Trade Resources Industry Views Enterprise Partners Offered More Details on Its Texas Gulf Coast Ethane Export Terminal

Enterprise Partners Offered More Details on Its Texas Gulf Coast Ethane Export Terminal

Tags: Chemicals

Enterprise Products Partners offered more details on its Texas Gulf Coast ethane export terminal during a first-quarter earnings call Thursday.

Enterprise, which has hinted at an ethane terminal project for over six months, announced April 22 that it would be constructing a 240,000 b/d ethane export facility on the Texas Gulf Coast.

"Frankly, producers need markets," Chief Operating Officer Jim Teague said. "In our [ethane] forecast we talk about potential supply. That potential supply says that it [ethane] has a market and that it has a margin. In a nutshell, we believe that there is plenty of ethane. We don't think that this [facility] is going to change things dramatically."

Ethane, which was trading at 29.50 cents/gal Thursday, has traded near the natural gas value for more than 16 months as oversupply pushed prices to the gas price floor.

Enterprise noted that depressed ethane prices are providing little incentive for capital expenditures on gas-processing plants, but said the export facility will help facilitate additional growth in NGL production.

The most recent Energy Information Administration data showed that ethane production was at 1.019 million b/d in February, which was 70,000 b/d higher than February 2013. However, ethane production is down from an all-time high of 1.035 million b/d set in February 2012.

"If I look at an arb sheet from this morning, there isn't a single gas-processing plant that I see across the country that ethane isn't underwater as much as 13 cents/gal on a market-based transportation and fractionation basis," Teague said.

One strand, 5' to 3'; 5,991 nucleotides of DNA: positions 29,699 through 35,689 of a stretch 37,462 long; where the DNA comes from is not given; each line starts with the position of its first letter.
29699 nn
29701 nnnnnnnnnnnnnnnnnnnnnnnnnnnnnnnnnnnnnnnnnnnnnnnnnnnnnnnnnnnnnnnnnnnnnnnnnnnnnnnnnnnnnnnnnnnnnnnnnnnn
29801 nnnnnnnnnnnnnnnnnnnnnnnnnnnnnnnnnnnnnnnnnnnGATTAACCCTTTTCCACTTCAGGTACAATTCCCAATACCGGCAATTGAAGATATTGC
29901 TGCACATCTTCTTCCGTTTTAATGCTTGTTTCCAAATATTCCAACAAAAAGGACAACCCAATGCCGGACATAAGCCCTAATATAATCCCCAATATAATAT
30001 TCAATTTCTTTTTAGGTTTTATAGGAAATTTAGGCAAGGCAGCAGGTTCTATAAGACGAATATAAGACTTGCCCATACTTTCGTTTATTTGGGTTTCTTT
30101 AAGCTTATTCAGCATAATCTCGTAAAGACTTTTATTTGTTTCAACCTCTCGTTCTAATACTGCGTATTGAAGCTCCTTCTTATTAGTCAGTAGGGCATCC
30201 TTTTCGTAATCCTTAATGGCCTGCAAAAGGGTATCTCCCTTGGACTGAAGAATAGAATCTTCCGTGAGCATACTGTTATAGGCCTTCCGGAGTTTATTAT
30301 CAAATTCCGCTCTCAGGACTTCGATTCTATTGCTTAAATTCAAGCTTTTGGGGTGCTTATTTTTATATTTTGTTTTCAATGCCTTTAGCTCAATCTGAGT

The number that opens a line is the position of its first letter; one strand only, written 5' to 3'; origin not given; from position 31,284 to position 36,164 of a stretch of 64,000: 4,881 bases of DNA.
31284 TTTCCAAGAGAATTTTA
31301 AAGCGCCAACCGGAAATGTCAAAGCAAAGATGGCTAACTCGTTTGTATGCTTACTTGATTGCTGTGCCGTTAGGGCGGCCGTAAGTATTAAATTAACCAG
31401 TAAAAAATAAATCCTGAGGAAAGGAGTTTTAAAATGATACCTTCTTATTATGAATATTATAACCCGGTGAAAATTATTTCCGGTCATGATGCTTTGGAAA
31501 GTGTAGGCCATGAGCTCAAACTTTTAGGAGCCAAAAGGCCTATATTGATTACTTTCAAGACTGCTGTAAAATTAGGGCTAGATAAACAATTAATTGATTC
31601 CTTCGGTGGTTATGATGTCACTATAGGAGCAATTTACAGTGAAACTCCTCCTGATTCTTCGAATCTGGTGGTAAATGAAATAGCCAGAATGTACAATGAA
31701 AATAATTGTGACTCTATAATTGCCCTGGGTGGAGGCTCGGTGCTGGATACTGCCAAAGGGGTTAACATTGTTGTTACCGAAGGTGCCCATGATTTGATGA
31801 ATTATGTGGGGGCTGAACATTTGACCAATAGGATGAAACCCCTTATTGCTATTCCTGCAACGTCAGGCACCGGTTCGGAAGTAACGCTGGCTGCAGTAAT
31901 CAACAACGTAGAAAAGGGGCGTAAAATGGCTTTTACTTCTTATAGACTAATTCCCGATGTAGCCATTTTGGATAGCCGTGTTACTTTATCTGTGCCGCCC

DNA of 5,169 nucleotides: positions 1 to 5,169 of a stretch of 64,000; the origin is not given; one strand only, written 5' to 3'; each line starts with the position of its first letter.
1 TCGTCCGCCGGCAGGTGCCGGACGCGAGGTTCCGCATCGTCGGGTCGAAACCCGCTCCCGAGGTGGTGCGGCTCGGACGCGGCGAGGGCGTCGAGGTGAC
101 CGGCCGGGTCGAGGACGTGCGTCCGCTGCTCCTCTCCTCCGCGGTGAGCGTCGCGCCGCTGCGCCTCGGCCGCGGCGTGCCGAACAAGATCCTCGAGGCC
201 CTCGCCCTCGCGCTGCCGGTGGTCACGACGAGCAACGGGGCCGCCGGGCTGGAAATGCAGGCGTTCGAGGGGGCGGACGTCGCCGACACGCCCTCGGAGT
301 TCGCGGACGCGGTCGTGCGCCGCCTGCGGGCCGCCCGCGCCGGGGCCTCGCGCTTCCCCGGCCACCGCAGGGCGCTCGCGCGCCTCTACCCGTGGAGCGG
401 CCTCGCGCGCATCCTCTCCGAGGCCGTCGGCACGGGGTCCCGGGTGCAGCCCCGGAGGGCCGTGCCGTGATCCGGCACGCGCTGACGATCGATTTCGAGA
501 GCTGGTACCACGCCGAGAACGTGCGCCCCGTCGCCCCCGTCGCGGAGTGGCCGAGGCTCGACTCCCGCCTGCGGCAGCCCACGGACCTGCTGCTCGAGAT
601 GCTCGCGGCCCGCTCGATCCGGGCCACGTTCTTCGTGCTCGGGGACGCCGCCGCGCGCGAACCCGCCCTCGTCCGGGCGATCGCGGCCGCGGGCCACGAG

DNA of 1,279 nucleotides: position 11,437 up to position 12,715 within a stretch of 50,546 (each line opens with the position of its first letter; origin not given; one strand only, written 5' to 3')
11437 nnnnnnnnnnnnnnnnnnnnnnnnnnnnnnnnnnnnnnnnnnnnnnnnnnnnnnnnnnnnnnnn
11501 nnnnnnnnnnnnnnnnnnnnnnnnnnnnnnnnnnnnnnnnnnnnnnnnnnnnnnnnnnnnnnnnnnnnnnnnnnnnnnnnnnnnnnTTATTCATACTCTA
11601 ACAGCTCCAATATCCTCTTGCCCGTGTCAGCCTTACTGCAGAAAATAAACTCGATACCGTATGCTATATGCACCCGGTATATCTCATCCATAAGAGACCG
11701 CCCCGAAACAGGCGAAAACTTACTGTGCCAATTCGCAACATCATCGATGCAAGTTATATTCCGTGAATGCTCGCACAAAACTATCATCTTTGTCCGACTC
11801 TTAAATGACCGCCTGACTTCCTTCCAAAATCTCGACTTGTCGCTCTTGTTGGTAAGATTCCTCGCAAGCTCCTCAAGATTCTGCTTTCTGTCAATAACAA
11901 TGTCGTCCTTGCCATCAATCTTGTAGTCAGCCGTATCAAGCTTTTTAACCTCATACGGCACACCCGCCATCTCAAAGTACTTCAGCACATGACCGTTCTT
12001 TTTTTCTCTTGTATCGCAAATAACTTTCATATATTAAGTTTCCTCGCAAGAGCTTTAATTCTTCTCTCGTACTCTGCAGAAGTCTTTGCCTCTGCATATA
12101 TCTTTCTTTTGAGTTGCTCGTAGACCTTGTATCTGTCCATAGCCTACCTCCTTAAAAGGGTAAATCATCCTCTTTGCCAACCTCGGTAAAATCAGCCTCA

A 300 MMcf/d gas-processing plant has $175 million in total capital costs and the ethane extraction component of that cost is $65 million-70 million, Teague said.

"Am I going to spend $65 million-70 million to extract a product that I am losing money on, or am I going to just do c3 plus [extraction] where those processing margins are better than what the total margins used to be?"

The capital expenditure for moving and cracking US ethane into Northwest Europe has been another big question mark for many analysts, but Enterprise said returns on a European cracker conversion are very favorable at current price levels.

"On our generic cracker model it says your cash cost to produce ethylene from ethane is 13 cents/lb, your cash cost from naphtha is 48 cents/lb, so you have 35 cents/lb difference," Teague said. "Assume you only realize 10 cents/lb on that difference after freight cost and other cost. That is $150 million per year on a 1.5 billion lb/year cracker. If you want a 20% return you could spend $750 million [on capital expenditures]."

Enterprise said it plans to fill the entire 240,000 b/d capacity of the plant, but the project can easily move forward with the current contracts that are in place.

"We've got enough contracts that if we don't sign another barrel up we've got a nice project and [returns] are not low single-digit returns," Teague said.

The contracts for the project are for 10-plus years and Enterprise said it has a lot of additional interest.

"We are talking to a lot of folks. I fully expect we will sign more contracts," he said. "The Panama Canal doesn't hurt and we are talking to people all over."

The contract price for the ethane will be based off Mont Belvieu ethane, the US NGL trading center.

"We aren't going to do naphtha-related contracts," Teague said.

Enterprise also said the trading dynamics will be different from other NGLs since the ships and facility are being built for a specific purpose.

"This is like a pipeline. This isn't going to be like an LPG market where you have a spot [FOB] market," Teague said. "You're not going to see a spot trade anytime soon, if ever, on ethane."

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Enterprise Offers More Details on Texas Gulf Coast Ethane Export Facility
Topics: Chemicals